Catalogue


A history of Ireland /
Mike Cronin.
imprint
Houndmills, Basingstoke, Hampshire ; New York : Palgrave, 2001.
description
xviii, 273 p. : maps.
ISBN
0333654323 (cloth)
format(s)
Book
Holdings
Subjects
geographic term
More Details
author
imprint
Houndmills, Basingstoke, Hampshire ; New York : Palgrave, 2001.
isbn
0333654323 (cloth)
catalogue key
4274670
 
Includes bibliographical references and index.
A Look Inside
Full Text Reviews
Appeared in Publishers Weekly on 2001-02-19:
A research fellow in history at De Montfort University Leicester (U.K.), Cronin offers synopsis with little insight in this overview of Irish history. Starting with ancient Gaelic Ireland, he quickly moves on to the introduction of Christianity, the Viking and Norman-Anglo invasions, and the effects on the Protestant Reformation. With Cromwell's invasion in the mid-17th century came the redistribution of land from the Catholics to the Protestants. This is the strong point of the book, as Cronin compacts convoluted Irish history into a comprehensive, readable form. He then briefly covers the 1798 Rebellion, Catholic emancipation under Daniel O'Connell and the great famine of the 1840s, all of which set the stage for the Fenian rebellion of 1867. The Fenians, though unsuccessful, would leave their imprint on Parnell and his Land League. Cronin paints a concise, albeit limited, picture of the events of 1914 through 1923. His portrait of John Redmond, the head of the Irish delegation at Westminster, is telling of the man and his political philosophy. Redmond, who warmly embraced Britain's entrance into WWI, found himself isolated from his own constituents in the aftermath of the 1916 Rebellion. But the author's sketchy and incomplete analysis of post-Civil War Ireland and some of his questionable judgments of important figures will leave some readers baffled. He praises the government of William T. Cosgrave (1922-1932) for his post-revolution adaptation of the in-place British systems in many respects returning Ireland to the status quo ante. He also praises Eamon DeValera, whose ascension to power is often viewed as hypocritical, because he renounced everything for which he had fought the Civil War. Cronin's assessment of the Good Friday Agreement is inadequate: only once does he mention President Clinton, who played the seminal role in brokering the accord. Unfortunately, Cronin sacrifices depth for the sake of brevity; his superficial rendering would best serve as a primer for those who are new to Irish history. (Mar.) (c) Copyright PWxyz, LLC. All rights reserved
Reviews
This item was reviewed in:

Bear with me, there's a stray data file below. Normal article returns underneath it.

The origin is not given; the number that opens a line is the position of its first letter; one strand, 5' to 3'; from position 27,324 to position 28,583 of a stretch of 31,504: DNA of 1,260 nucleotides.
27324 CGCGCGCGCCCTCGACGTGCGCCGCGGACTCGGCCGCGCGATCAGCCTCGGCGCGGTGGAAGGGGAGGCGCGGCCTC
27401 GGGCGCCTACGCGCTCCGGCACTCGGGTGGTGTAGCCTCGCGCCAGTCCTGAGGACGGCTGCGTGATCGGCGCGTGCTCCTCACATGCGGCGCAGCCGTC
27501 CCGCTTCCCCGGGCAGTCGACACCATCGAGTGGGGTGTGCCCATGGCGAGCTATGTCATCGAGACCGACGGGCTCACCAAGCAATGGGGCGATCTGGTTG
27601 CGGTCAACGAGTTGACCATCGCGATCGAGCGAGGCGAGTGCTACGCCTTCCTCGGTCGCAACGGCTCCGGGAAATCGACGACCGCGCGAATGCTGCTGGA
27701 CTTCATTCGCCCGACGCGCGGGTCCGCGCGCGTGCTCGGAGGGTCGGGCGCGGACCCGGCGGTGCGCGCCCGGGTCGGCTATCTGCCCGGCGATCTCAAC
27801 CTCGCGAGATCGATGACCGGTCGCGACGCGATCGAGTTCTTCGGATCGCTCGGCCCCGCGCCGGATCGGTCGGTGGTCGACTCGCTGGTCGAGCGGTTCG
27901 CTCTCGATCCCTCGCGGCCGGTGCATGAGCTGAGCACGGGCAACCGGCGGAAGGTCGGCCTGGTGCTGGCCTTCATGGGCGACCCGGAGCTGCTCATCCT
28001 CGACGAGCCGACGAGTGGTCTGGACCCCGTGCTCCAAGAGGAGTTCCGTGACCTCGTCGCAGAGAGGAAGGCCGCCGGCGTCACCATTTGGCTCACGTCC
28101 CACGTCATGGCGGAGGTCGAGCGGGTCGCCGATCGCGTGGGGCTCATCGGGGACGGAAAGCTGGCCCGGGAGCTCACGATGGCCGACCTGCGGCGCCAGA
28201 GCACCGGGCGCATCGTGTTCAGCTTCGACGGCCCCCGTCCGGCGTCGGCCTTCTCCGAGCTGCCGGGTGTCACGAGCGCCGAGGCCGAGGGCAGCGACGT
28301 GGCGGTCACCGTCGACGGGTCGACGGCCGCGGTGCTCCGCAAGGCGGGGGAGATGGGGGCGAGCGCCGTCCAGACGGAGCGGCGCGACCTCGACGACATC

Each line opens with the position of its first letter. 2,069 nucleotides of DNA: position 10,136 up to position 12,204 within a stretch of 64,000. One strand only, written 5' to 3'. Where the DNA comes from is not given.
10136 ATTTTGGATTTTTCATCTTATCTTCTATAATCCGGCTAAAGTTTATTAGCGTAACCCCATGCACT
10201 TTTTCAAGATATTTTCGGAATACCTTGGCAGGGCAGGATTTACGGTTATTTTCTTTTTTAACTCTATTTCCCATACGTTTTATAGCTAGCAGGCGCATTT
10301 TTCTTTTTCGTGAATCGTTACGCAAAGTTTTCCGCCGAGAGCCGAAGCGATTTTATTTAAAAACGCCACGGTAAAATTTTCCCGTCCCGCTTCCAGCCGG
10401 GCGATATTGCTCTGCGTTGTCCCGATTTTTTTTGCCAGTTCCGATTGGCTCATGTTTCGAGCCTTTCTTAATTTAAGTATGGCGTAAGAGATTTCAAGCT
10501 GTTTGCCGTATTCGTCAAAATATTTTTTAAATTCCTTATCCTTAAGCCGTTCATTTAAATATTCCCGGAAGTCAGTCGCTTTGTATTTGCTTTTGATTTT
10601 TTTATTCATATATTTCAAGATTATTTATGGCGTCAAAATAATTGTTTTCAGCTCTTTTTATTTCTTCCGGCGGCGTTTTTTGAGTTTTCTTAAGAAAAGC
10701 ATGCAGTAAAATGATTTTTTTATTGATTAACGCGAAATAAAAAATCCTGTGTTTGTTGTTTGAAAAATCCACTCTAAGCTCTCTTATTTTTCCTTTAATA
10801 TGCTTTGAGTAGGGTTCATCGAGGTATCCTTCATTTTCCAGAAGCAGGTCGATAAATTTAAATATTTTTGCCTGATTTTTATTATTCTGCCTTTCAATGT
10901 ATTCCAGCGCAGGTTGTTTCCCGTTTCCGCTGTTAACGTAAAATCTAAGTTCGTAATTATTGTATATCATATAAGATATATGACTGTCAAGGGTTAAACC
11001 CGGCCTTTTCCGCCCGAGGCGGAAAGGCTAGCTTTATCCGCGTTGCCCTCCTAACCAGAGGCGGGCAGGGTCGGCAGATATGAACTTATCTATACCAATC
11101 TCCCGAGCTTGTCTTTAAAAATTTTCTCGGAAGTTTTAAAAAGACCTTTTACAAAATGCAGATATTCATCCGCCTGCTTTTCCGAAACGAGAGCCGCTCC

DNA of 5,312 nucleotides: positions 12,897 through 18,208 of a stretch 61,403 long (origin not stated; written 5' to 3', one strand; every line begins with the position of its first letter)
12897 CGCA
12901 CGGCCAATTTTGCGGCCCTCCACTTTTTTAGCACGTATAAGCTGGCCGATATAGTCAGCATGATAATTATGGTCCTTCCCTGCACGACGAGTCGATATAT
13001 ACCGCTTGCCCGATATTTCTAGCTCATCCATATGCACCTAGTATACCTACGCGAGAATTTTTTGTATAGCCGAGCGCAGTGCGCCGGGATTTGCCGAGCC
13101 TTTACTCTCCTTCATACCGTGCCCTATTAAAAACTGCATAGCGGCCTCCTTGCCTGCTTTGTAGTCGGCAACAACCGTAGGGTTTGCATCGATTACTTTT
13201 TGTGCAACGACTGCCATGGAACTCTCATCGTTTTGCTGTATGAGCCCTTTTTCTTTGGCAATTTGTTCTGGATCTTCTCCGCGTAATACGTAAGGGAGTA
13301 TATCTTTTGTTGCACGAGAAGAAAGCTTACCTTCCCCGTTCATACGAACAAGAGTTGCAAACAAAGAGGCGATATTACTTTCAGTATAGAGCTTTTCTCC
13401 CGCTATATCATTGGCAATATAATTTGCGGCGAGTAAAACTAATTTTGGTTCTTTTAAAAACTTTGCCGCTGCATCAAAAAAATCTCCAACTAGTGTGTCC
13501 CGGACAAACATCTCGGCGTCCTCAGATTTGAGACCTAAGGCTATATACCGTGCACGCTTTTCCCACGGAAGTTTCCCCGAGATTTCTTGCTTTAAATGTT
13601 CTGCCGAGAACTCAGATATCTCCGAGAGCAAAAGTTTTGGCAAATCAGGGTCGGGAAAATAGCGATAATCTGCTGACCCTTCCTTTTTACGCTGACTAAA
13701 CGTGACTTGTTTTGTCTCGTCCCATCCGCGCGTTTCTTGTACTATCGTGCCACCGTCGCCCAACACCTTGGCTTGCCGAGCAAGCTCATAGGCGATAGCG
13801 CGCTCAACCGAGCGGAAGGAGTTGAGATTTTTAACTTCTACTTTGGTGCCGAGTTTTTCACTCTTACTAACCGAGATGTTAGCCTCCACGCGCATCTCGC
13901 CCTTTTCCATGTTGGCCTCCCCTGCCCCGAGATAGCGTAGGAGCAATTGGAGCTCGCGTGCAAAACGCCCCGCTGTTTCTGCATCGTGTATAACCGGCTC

Kirkus Reviews, February 2001
Publishers Weekly, February 2001
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Summaries
Bowker Data Service Summary
This volume is an account of Ireland's history from the 12th century to the present day. It includes the development of Gaelic culture, the English invasion, religious conflict across the centuries, and the complex nature of the modern Troubles.
Main Description
An lucid and lively history of Ireland from the twelfth century to the present day
Unpaid Annotation
A tiny island in the North Atlantic, Ireland has had an astonishingly powerful impact on the world, both at the height of its independent power in the early Middle Ages, as the key exporter of Christianity to Europe, and at the depth of its colonial subjugation by Britain, as the primary source of settlers in North America. A History of Ireland explores the story of Ireland from the twelfth century to the end of the twentieth century. Written chronologically, it explores the period of the English invasion of Ireland, the emergence of a Gaelic culture, the religious conflicts across the centuries, the struggle over home rule, and the complex nature of the country's modern troubles. Available now for the first time in paperback, A History of Ireland explores economic, social, political, and cultural events and offers a fascinating glimpse into Ireland's past.
Table of Contents
Prefacep. ix
Introductionp. xi
Occupation, Assimilation and Resistance, 1170-1533p. 1
Early Modern Ireland, 1534-1691p. 39
From King William to the Act of Union, 1692-1800p. 80
The Nineteenth Centuryp. 118
Founding the Statesp. 173
Post-War Ireland and the Modern Troublesp. 219
Glossaryp. 258
Further Readingp. 263
Indexp. 267
Table of Contents provided by Publisher. All Rights Reserved.

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